Skip to main content

Uncanny Valley Watch: Robot Baby Evolves

Robot Baby
The Affetto robot attempts to mimic a semi-realistic robot baby. (Image credit: Osaka University | Asada Lab)

A Japanese robot evolves from skeletal Terminator baby to full-fleshed android in our latest installment of "Uncanny Valley Watch." Which one is scarier?

Japanese researchers at Osaka University's Asada Lab have built the "Affetto" robot in their attempt to make the most realistic baby robot ever, according to robot blog Plastic Pals. Their efforts land easily within the realm of the so-called uncanny valley — the sensation described by Japanese roboticist Masahiro Mori in the case of objects that resemble incomplete humans based on behavior or appearance.

The Affetto robot reduced to its mechanical innards can create a vague sense of unease because of its eyeballs set inside a machine-like head and body. But the "skeletal" robot also comes off as more of a machine than an incomplete, broken human being because it avoids any overly human appearance or behavior.

(Affetto achieves one particularly dopey moment when it whacks itself in the face like an uncoordinated human infant.)

By contrast, the fully fleshed out android version of Affetto looks more like a realistic baby doll come to life with dead eyes and limited facial expression. That looks very much more "uncanny" than the mechanical Affetto. But perhaps the creepiest moment comes from putting baby clothing over the mechanical version — a simple juxtaposition that sets up our brains for the fall into the uncanny valley.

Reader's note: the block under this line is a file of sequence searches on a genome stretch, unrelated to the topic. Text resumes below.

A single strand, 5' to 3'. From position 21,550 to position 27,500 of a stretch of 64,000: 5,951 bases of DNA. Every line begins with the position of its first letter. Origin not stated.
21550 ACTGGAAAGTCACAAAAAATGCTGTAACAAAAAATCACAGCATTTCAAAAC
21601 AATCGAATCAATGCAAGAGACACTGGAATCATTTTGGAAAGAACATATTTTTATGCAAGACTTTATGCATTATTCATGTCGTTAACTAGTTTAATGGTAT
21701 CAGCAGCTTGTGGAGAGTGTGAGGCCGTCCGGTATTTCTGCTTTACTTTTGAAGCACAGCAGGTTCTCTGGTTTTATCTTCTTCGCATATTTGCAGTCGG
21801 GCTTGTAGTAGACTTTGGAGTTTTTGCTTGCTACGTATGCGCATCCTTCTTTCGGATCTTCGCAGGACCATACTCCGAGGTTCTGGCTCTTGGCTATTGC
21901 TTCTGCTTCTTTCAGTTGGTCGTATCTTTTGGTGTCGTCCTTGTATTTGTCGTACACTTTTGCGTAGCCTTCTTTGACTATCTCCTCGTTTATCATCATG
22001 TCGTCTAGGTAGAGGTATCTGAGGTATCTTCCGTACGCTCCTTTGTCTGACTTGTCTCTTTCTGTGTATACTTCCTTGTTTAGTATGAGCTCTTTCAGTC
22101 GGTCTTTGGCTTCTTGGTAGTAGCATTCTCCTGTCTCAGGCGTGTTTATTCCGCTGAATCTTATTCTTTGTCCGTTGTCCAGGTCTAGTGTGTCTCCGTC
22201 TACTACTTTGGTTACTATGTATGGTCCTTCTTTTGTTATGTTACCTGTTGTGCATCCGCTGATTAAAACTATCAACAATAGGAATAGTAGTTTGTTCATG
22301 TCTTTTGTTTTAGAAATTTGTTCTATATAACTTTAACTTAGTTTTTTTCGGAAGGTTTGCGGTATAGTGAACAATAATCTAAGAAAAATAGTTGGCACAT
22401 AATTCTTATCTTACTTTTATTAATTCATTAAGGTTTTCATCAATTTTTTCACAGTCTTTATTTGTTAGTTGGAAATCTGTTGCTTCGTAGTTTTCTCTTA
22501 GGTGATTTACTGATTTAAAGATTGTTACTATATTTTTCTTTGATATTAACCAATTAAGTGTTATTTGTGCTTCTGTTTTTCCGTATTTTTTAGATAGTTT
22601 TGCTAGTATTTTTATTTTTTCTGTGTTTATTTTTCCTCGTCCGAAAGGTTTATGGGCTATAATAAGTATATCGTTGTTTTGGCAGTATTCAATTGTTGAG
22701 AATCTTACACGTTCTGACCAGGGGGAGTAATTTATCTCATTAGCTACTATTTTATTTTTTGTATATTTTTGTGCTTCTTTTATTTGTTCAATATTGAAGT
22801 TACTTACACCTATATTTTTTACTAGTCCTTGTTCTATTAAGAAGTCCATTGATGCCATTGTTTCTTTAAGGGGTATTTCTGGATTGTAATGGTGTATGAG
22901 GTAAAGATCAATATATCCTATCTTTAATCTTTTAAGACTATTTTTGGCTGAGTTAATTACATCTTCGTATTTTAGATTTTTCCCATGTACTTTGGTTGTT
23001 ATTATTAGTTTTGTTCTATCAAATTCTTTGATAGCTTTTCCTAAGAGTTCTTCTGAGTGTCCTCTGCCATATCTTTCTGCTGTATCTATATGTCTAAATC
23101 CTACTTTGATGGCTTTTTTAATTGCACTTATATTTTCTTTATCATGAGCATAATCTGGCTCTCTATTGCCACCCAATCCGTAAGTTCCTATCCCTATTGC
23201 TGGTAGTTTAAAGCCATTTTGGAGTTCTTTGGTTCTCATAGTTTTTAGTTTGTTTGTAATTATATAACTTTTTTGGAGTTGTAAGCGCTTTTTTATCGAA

On a scale where "1" means adorable and "5" means creepy, the Affetto android earns a "2" in its mechanical form, a "3" in its full android form, and a "4" in its clothed Terminator baby incarnation.

Source: Plastic Pals

This story was provided by InnovationNewsDaily, a sister site to LiveScience, as part of InnovationNewsDaily's ongoing series about the creepy transition to humanoid robots. Follow InnovationNewsDaily on Twitter @News_Innovation, or on Facebook.

For the science geek in everyone, Live Science offers a fascinating window into the natural and technological world, delivering comprehensive and compelling news and analysis on everything from dinosaur discoveries, archaeological finds and amazing animals to health, innovation and wearable technology. We aim to empower and inspire our readers with the tools needed to understand the world and appreciate its everyday awe.